Deeper Into Jeopardy! XXII: Wise Guys – $1600

Jeopardy! category: WISE GUYS (02-07-2014)

$1600 clue: William of Ockham used the logical “principle of economy” so effectively, it’s known as Ockham’s this tool

Correct response

The gist: It’s simultaneously one of the most useful, and the most misused, tools in philosophy. 

Ockham’s razor (also “Occam’s,” which is how I’ll be spelling it purely out of habit), aka the lex parsimoniae or the clue’s “principle of economy,” was named after 14th century English monk William of Ockham, who did loads of important work on logic and other aspects of philosophy, and according to William Hamilton, used it to great effect. The razor states that:

Among competing hypotheses, when it is uncertain which is correct, the hypothesis that makes the fewest assumptions is most likely to be correct.

There’s a lot going on in that sentence, and I’m no logician myself, so I’ll try to keep this brief. First, Occam’s razor is not a tool to discover which among competing hypotheses is true, it is only a heuristic to aid in predicting which is more likely to be true – and which is more warranting of further research (and further research grants). Second, an “assumption” is something that needs to be true for a hypothesis to be correct, but lacks a sufficiently rigorous evidence base to qualify as an axiom. Nearly all theories have some assumptions, but the best ones keep them to a minimum.

In everyday life, however, this is often paraphrased as “the simplest solution is probably the right one.” This is a much less useful idea. For one thing, if the idea of “simple” is understood as its frequent synonym “easy,” measurement of simplicity is clearly very subjective – what’s easy to one person is all too often next to impossible for another. Moreover, this loose definition of Occam’s razor can be used to justify magical thinking – to many, some sort of mysterious force that animates the universe is a very “simple” explanation of nature, since it doesn’t require them to actually engage with the difficult work of, you know, proving things. It’s very simple to say that God created the universe 6000 years ago out of nothing, but it ignores the vast tracts of sometimes extremely complicated but equally compelling evidence against that idea.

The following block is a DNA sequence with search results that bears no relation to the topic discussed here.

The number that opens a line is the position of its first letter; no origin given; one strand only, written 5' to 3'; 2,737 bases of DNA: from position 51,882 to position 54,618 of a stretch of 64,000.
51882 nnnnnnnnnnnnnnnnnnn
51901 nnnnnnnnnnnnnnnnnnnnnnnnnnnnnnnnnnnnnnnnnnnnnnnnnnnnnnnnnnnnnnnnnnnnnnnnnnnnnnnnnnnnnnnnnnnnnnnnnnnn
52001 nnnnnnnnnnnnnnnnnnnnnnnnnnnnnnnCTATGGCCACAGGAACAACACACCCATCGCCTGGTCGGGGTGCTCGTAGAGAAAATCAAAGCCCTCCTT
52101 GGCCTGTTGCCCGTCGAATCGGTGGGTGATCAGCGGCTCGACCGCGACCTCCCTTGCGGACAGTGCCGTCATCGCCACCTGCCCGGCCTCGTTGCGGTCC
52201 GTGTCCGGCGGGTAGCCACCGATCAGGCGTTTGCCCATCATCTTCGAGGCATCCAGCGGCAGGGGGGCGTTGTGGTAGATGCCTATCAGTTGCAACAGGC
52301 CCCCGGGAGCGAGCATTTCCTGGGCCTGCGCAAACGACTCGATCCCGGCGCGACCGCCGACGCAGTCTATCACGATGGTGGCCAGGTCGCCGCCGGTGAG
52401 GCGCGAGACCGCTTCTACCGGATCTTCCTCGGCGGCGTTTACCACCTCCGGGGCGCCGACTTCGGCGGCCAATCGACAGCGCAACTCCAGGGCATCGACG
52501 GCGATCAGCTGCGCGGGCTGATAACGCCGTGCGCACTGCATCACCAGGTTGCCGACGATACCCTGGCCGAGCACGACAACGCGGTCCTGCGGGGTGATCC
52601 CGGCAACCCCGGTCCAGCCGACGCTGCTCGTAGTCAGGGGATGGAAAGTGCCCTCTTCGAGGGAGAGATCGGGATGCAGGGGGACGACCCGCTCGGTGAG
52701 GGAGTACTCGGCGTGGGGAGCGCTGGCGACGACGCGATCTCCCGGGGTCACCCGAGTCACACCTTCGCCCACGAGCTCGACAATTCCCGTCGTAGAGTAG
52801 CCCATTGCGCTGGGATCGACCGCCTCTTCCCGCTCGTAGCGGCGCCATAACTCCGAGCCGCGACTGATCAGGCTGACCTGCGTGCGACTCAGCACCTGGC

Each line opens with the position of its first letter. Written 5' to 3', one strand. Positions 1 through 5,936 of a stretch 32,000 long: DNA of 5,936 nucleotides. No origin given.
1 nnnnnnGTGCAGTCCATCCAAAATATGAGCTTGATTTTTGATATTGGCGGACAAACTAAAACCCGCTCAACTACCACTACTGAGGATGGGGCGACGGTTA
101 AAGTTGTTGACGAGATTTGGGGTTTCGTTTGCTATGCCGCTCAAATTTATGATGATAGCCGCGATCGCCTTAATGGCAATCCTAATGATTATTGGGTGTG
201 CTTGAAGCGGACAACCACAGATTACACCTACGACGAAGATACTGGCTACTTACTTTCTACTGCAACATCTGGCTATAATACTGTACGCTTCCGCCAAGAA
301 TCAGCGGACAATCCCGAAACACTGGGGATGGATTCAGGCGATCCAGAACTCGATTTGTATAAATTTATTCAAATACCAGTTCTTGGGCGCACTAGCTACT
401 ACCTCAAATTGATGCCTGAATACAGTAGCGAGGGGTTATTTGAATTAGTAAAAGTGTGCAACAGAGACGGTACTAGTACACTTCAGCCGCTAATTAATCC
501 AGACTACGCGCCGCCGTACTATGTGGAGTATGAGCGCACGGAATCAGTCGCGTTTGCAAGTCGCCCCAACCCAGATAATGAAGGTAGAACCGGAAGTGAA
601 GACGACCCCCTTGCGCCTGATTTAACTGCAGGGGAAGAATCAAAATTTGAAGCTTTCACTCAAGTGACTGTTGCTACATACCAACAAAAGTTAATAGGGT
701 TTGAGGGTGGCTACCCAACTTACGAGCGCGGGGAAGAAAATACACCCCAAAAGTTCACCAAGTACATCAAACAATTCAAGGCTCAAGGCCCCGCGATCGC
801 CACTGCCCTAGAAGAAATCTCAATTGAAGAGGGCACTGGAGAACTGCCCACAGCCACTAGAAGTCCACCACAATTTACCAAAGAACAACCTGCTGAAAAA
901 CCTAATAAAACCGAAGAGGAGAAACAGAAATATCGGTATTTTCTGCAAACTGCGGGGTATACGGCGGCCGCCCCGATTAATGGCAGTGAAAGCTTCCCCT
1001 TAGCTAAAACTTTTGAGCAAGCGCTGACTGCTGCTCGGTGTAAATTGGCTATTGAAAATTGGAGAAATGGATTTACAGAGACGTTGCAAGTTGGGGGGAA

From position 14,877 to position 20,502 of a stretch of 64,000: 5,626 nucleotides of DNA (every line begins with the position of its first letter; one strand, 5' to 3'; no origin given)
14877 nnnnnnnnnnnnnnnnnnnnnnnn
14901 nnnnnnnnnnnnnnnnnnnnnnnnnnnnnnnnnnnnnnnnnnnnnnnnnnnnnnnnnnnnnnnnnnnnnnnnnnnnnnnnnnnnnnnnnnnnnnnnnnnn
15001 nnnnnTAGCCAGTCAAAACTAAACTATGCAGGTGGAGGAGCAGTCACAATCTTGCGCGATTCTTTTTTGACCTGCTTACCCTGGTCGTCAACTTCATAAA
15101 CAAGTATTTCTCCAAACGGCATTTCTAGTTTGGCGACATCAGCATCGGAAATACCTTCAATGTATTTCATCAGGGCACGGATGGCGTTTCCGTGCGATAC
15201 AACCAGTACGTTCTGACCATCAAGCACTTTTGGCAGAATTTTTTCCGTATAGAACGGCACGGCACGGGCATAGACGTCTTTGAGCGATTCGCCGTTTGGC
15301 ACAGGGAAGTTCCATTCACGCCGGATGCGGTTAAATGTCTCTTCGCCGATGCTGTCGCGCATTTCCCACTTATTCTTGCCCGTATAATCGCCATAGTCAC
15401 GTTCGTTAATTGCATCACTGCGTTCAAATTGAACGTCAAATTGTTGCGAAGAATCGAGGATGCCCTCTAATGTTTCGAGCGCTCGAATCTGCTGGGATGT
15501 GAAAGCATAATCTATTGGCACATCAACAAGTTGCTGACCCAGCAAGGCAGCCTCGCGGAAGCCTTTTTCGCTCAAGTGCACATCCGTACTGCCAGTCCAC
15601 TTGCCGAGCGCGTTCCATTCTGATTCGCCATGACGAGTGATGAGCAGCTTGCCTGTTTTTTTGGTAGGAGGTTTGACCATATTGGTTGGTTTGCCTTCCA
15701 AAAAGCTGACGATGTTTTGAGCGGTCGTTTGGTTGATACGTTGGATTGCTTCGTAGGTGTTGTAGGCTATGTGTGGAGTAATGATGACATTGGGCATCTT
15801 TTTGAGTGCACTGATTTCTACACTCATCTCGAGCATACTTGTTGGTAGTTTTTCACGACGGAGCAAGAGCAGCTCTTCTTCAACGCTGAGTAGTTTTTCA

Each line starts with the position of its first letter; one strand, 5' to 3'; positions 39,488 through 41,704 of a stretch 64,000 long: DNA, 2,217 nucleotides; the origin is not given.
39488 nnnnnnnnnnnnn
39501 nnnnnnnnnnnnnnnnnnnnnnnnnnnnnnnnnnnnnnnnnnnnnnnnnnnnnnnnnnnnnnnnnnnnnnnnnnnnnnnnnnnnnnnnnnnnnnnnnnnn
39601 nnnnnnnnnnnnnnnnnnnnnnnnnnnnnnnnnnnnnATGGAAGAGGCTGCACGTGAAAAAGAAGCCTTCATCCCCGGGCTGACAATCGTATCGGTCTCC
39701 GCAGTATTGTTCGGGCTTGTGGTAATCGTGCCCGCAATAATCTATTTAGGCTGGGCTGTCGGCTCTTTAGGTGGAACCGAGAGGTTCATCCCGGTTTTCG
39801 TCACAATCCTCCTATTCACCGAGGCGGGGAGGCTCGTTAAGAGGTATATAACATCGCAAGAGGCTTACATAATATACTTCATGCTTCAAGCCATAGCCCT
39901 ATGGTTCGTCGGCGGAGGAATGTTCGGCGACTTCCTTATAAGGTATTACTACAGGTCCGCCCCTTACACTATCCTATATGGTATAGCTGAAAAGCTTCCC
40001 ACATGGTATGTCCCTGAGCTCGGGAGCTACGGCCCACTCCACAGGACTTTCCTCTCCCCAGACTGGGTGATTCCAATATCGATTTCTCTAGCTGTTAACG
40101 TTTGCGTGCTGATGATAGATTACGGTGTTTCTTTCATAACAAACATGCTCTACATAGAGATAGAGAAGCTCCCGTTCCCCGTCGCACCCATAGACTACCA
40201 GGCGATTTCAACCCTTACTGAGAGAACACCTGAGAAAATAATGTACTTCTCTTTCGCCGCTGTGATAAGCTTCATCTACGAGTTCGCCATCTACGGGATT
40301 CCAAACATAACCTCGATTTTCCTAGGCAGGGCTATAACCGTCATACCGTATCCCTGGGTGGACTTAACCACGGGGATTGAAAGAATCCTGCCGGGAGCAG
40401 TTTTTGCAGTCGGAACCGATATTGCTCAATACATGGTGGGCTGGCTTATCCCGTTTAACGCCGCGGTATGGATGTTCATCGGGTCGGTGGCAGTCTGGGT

A pre-Occam formulation of Occam’s razor by John Duns Scotus, in a Latin manuscript: “plurality is not to be posited without necessity”

The clue: I find the last three words of this one, “Ockham’s this tool,” a bit awkwardly worded, but it’s hardly a big deal as there’s only one thing that ever goes along with Ockham. And all this clue really amounts to is word association. However, I do like that the writers have taken the opportunity to mention that the razor is a principle and a tool, not a law.

In Jeopardy!: The Jeopardy! writers don’t seem to be able to decide between “Occam” and “Ockham,” but together the old monk appears in just a dozen clues in the J!Archive, far fewer than I would have expected for such a well-known idea. And for an idea opposed to plurality, there’s certainly a plurality of correct responses when it comes up. “Razor” is only in the correct response twice (once requiring the full “Occam’s razor”). William himself is the correct response in seven. Among the other three are Britain (his country of origin), Oxford (his place of employment), and Umberto Eco’s novel The Name of the Rose, a murder mystery set in a fourteenth century Italian monastery with the “detective” character played by a visiting English friar and close friend of William of Ockham’s.

So, Occam’s razor is not so common in Jeopardy! clues – but it can also be applied to nearly every clue in the show, since the simplest option is probably the right one in those, too.

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